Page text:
Jesmyn Ward bookie’s favourite to win the Women’s Prize for Fiction 2018

Photo of Women's Prize 2018 Shortlist

With the 2018 Women’s Prize for Fiction winner announcement only five days away, the latest odds from bookmakers William Hill have American author Jesmyn Ward as favourite at 2/1 to win with her third novel, Sing, Unburied, Sing.


This is the first time Ward has been shortlisted for the Women’s Prize. She is the first female author to win two National Book Awards for Fiction, for Sing, Unburied, Sing (2017) and Salvage the Bones (2011), and has received the MacArthur ‘Genius’ Grant, a Stegner Fellowship, a John and Renee Grisham Writers Residency and the Strauss Living Prize.


Second favourite at 3/1 is British/Pakistani novelist Kamila Shamsie – who has previously been shortlisted twice for the Prize (in 2009 and 2015) – for her seventh novel, Home Fire. Shamsie is a Fellow of the Royal Society of Literature and was named a Granta Best of Young British Novelist in 2013. Home Fire was longlisted for the Man Booker Prize 2017 and shortlisted for the Costa Novel Award 2017.


In joint third place at 4/1 is Indian author Meena Kandasamy for When I Hit You: Or, A Portrait of the Writer as a Young Wife, and American debut novelist Elif Batuman for her first novel, The Idiot.


Kandasamy is a poet, fiction writer, translator and activist. When I Hit You, her second novel, has been longlisted for the Dylan Thomas Prize and shortlisted for the Jhalak Prize. Batuman has been a staff writer at The New Yorker since 2010 and her first book, The Possessed, was a finalist for a National Book Critics Circle Award and a PEN/Diamonstein-Spielvogel Award.


Joint fourth favourites – at 6/1 – are two debut British novelists, Imogen Hermes Gowar for The Mermaid and Mrs Hancock and Jessie Greengrass for Sight.


At 31, Hermes Gower is the youngest writer on the shortlist this year.  She has previously won a Curtis Brown Prize and was shortlisted for the inaugural Deborah Rogers Foundation Writers’ Award.


Jessie Greengrass’s first book, a short story collection, won the Edge Hill Short Story Prize and a Somerset Maugham Award, and she has also been shortlisted for the PFD/Sunday Times Young Writer of the Year. 


Jesmyn Ward – Sing, Unburied, Sing                                                                                          2/1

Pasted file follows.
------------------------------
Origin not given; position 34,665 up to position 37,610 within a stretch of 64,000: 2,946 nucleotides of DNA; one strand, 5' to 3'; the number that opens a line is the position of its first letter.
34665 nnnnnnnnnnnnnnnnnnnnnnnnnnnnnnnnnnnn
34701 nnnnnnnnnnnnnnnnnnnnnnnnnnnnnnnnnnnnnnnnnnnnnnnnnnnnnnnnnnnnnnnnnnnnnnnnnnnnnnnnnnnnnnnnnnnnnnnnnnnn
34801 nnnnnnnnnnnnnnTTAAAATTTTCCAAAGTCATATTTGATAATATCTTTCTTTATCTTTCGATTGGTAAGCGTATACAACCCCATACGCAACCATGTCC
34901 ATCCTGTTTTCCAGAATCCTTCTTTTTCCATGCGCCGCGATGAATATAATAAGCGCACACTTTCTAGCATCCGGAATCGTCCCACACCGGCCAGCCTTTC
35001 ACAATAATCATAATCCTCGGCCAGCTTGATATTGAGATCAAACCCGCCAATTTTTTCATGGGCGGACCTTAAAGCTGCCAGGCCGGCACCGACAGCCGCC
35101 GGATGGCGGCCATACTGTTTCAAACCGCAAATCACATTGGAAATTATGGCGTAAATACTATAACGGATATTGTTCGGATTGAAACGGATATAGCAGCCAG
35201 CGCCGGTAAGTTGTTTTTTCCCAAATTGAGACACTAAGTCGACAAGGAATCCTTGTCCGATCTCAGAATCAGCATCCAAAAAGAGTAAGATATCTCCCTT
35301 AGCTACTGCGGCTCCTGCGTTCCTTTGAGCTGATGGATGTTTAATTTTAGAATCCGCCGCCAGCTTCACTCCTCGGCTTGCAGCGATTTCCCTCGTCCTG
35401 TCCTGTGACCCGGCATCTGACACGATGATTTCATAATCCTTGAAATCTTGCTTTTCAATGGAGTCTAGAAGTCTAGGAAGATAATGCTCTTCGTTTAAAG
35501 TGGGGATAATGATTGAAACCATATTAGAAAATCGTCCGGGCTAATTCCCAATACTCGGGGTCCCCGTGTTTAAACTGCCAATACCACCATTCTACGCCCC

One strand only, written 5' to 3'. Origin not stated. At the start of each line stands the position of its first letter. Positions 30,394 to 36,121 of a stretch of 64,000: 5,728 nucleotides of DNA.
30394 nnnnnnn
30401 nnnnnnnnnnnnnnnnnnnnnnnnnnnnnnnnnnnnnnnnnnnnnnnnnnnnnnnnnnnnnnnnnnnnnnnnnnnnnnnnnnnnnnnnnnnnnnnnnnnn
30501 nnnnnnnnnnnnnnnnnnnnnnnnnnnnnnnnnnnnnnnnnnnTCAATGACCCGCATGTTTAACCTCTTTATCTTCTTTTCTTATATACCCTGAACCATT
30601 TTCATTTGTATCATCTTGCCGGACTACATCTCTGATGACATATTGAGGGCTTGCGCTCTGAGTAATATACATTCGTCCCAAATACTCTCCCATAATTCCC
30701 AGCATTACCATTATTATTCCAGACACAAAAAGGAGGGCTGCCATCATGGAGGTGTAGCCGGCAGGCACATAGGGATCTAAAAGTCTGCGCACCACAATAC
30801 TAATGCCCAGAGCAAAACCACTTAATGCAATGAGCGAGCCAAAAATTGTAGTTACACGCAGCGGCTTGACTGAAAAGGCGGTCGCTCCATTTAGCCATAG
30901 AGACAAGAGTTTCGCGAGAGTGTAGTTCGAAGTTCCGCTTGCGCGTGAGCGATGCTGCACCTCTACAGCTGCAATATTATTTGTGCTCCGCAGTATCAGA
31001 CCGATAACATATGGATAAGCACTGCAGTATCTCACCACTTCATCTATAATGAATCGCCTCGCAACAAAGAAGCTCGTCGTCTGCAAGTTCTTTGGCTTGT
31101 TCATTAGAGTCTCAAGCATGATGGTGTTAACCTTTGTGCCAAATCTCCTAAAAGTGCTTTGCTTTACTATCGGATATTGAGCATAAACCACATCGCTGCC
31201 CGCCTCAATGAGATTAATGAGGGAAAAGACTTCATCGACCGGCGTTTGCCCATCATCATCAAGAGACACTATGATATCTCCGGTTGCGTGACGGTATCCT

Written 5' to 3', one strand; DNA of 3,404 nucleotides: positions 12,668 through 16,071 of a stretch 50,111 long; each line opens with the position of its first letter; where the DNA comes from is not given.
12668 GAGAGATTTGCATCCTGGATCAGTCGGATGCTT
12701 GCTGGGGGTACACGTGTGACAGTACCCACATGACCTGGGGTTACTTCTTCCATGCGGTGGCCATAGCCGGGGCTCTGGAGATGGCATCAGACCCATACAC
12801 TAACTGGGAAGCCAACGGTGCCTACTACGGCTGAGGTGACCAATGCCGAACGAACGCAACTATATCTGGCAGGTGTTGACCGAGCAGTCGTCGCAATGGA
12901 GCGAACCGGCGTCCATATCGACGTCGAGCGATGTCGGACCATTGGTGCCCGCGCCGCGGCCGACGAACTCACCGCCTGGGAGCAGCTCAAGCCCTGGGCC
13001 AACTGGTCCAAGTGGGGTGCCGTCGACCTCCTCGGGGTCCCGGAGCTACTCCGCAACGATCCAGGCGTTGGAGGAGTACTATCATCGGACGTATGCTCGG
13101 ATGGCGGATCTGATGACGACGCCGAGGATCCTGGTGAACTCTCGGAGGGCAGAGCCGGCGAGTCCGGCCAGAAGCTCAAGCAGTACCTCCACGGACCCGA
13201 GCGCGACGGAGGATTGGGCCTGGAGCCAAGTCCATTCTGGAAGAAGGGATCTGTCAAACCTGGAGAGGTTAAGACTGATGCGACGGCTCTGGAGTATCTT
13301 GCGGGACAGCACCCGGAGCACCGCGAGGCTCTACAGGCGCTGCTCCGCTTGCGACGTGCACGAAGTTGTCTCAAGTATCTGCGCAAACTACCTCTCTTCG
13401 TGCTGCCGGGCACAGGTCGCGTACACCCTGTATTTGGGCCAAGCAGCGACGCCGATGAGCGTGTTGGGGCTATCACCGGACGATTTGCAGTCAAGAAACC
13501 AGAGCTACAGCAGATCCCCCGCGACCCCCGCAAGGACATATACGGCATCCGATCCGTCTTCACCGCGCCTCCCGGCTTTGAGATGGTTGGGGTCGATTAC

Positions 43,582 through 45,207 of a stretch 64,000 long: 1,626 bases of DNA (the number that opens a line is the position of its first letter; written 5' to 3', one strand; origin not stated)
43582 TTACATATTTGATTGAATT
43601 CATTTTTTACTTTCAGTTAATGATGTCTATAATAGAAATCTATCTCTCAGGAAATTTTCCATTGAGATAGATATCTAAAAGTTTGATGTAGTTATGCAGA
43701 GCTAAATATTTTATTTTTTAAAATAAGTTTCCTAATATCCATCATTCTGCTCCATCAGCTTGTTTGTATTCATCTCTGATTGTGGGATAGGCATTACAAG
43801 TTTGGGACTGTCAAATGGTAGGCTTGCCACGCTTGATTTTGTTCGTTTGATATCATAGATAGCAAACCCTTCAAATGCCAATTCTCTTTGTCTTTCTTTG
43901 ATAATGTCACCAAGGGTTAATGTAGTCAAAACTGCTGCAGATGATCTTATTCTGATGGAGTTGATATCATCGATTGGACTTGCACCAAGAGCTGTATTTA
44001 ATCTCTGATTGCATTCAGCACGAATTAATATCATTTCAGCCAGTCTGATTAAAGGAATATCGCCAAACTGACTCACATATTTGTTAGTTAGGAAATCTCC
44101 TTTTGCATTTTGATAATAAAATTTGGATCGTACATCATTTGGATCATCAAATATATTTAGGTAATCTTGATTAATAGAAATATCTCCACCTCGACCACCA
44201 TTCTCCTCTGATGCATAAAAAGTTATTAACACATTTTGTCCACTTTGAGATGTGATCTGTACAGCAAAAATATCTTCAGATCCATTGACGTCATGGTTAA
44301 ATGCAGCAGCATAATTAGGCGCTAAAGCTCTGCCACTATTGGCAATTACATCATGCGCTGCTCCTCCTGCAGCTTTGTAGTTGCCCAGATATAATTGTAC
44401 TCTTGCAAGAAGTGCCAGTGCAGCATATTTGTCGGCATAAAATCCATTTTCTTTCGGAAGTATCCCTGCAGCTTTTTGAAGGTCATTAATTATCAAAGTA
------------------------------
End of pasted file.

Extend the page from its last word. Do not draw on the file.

Kamila Shamsie – Home Fire                                                                                                         3/1    

Meena Kandasamy – When I Hit You                                                                                         4/1    

Elif Batuman – The Idiot                                                                                                                   4/1    

Imogen Hermes Gowar – The Mermaid and Mrs Hancock                                              6/1    

Jessie Greengrass – Sight                                                                                                                 6/1    


Set up in 1996 to celebrate and promote international fiction by women throughout the world to the widest range of readers possible, the Women’s Prize for Fiction is awarded for the best novel of the year written by a woman.  Any woman writing in English – whatever her nationality, country of residence, age or subject matter – is eligible.


The 2018 Prize is supported by three partners.  They are:


➢      Baileys; the world’s bestselling cream liqueur, which held the title sponsorship of the Prize from 2013 – 2017

➢      Deloitte; a leading professional services firm, providing audit, tax, consulting, and financial advisory services

➢      NatWest; one of the UK’s leading personal, private and business banks


The 2018 Women’s Prize for Fiction will be awarded on Wednesday June 6th 2018 at an awards ceremony in Bedford Square Gardens, central London.  The winner, the Prize’s 23rd, will be presented with a cheque for £30,000 and a limited edition bronze statue known as ‘the Bessie’, created by artist Grizel Niven. Both are anonymously endowed.


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